Parenting and Power (Dating and Christian Faithfulness series, part 2 of 4)

Dating and Christian Faith(fulness) Part 2

In the previous post, we looked at some of the course corrections in popular Christian dating advice over the last few years. And one is the challenge many parents experience in how to teach their children and teens how to view dating, romance, sex, and marriage.

The problems are obvious and sometimes feel unavoidable. Here are the two main challenges I see among parents and the community of faith surrounding young people:

1. Am I absent? The danger in mind for parents trying to help their children navigate these issues is that they don’t want to shirk a valuable role. Romance and dating are confusing. So if we love our kids, we want to be a resource to them, not avoiding things. I know many Christian young adults who said their parents simply never talked to them about sex. Not just that they did not help them navigate complexities or prepare for marriage. I mean never had a conversation about human reproduction, birds/bees, etc., and that their parents even grew visibly disturbed at the mention of the topic.

In the best-case scenario, it’s easy to imagine a parent feeling ill-equipped and afraid, hoping that youth group and school will fill in the gap. In the worst-case scenario, apprehensiveness around sex and romance can silence children when something very much should have been said (e.g., this lack of conversation creates an arena of silence surrounding sexuality that those who abuse children look for and exploit).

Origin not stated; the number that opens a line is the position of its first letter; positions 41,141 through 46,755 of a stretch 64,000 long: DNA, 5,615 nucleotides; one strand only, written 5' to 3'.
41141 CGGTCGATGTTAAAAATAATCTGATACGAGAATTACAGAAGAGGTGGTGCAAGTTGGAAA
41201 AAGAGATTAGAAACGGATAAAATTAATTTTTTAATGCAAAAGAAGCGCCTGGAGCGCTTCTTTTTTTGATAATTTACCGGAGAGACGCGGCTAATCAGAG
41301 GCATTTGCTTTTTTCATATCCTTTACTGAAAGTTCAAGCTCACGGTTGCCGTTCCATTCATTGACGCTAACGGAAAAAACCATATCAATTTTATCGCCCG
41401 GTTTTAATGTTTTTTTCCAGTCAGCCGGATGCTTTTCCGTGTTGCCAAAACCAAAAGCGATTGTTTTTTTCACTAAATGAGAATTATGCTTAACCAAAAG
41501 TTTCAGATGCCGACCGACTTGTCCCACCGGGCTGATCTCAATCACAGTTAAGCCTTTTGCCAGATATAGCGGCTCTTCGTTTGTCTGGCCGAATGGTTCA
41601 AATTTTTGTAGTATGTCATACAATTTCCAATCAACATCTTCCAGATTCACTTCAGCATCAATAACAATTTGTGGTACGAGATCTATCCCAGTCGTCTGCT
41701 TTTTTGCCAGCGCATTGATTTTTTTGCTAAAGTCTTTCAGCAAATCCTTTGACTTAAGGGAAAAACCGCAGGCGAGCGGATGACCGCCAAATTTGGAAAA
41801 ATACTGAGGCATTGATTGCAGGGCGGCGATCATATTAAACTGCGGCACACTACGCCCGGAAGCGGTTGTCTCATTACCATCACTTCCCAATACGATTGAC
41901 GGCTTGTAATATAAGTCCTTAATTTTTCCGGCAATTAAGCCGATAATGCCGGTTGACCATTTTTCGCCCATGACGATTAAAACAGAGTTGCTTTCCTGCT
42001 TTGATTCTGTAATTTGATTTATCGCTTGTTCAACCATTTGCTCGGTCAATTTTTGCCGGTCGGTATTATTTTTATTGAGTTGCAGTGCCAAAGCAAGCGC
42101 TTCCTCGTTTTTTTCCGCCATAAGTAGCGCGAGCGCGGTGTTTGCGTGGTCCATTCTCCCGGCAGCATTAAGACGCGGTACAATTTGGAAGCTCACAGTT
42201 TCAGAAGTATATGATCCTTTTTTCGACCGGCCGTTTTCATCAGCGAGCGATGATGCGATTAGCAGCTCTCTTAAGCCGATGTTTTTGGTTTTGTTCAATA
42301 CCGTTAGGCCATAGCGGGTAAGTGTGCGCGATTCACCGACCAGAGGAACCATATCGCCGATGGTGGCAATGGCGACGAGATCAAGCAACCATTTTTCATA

This dereliction of duty may sound extreme, but my experience, from counseling many Christians, is it is not unusual for people to receive almost no direction about dating and sex from their parents.

2. Am I overbearing? Others struggle in a way opposite of what I’ve just shared, and that is the issue of the unhelpfully-involved (or controlling) parent or community. In a recent statement, Joshua Harris points to a resource by Thomas Umstadtt (Courtship in Crisis) to understand the existing movement that Harris took mainstream:

“By the 1990s, Baby Boomer conservatives had grown frustrated with the promiscuous nature of Modern Dating. They didn’t want their children to repeat the mistakes of the Sexual Revolution. Parents became more involved in their children’s love lives and in some cases took it over entirely.”

The challenge with all leadership is to help people do things without doing those things for them, to delegate without micromanaging, to allow space for the person to act, to risk making mistakes, to face challenge, and to mature in the process. Fear can drive both overbearing involvement and absentee parenting. May God help us speak truth in love, entering into the complexity but helping young believers move toward godly self-stewardship, and a sense of agency within Christian community–exercising both dependence (Gal 6:2) and independence (6:5).

It is hard to improve upon Eph 6:4, “Fathers, do not exasperate your children; instead, bring them up in the training and instruction of the Lord.”

The Wisdom of Trust + Action. We also want to speak and act. It’s risky. There are times when speaking up, for example, when we see a very young person already experiencing manipulation and violence. Your son or daughter may side with an abusive person against you. In general, giving any dating advice to friends or family may complicate our relationship with them. To suggest anything other than a green light to move forward is risky, and even the green light can add pressure to make the relationship work. .

The challenge we face in all areas where we have leadership is to both trust and act. We entrust ourselves, our children, and everything else into the hands of the Father for safekeeping. It’s never safer in our hands than it is there.

Other resources to consider:

  • How and When to Tell Your Kids about Sex: A Lifelong Approach to Shaping Your Child’s Sexual Character, by Stan and Brenna Jones
  • Relationships: a Mess Worth Making, by Paul Tripp and Tim Lane

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